Race Report: Inaugural USECF Gravel Grinder Nationals – by Lawrence Dreyfus

The Inaugural USECF Gravel Grinder Nationals:
The first of, hopefully many more to come.

I was excited and a bit surprised when earlier this year the, newly-formed, United States Endurance Cycling Federation (USECF) announced the inaugural Gravel Grinder national championship race to be held in my hometown of Lawrence, Kansas! Call me biased, but northeast Kansas does have some of the very best gravel roads around and the gravel cycling community in this part of the country is second to none. “Gravel racing” and “Kansas” used in the same sentence will always conjure images of the “Dirty Kanza”, the now iconic granddaddy of all gravel races.

Photo by Sharon Schmidt.

Launched 13 years ago, the DK200 has grown from a small band of local riders setting off on an epic 200-mile race across the rugged gravel roads of the Flint Hills of Kansas, to an internationally recognized event now synonymous with challenging and unforgiving conditions and organizational excellence on every front. Its popularity is, in part, responsible for spawning numerous self-supported gravel endurance races across the Midwest and the entire country for that matter. Launching the inaugural Gravel Grinder Nationals (GGN) in Dirty Kanza country thus immediately thrust the USECF in the position of having to live up to some sky-high expectations from some world class riders in the epicenter of U.S. gravel racing!

Photo by Sharon Schmidt.

From the very start, the GGN materials posted on the USCF website were thorough and professional and only heightening my level of anticipation and excitement for the event. As with all self-supported gravel endurance races it “gets real” when the course is revealed and you begin pouring over the path and terrain in an attempt to get a preview of what to expect. Being familiar with the gravel roads around Lawrence, Kansas, I was initially surprised that the GGN would leave Clinton State Park and eventually head south, thus bypassing some of the very best and most challenging gravel roads around, namely those to the north and east in Jefferson and Leavenworth Counties. However, once the race was underway, and throughout the entire day, the course proved to be challenging, fast, and covering great gravel roads, some that were even new to me! In addition, running the course in and out of Lone Start Lake for two slightly overlapping loops was brilliant planning since it allowed a convenient single location for the two oasis stops at 40 and 75 miles. Plus, Lone Star Lake is one of the truly beautiful and well-ridden cycling spots in Douglas County, Kansas.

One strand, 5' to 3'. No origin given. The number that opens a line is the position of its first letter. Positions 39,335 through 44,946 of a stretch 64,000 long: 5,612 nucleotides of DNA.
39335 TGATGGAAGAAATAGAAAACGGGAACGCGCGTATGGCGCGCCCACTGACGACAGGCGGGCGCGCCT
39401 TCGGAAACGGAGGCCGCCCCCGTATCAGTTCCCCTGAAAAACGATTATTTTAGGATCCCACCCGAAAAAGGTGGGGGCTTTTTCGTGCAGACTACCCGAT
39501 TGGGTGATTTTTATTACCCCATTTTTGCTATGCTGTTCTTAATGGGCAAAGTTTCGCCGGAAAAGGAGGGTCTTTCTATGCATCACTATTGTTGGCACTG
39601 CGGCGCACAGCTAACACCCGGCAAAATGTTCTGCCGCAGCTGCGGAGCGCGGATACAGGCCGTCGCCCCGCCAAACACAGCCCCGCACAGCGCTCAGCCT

Photo by Sharon Schmidt.

Though mentioned in the race promotional materials, the 12-15 miles of paved roads breaking up the much longer gravel segments, was an interesting feature to this race that is atypical to most gravel events I have participated in. I’m sure this routing was borne more out of convenience rather than intention, but I found that it gave the race a fresh character that was both unique and exciting from the perspective of race tactics.

Photo by Sharon Schmidt.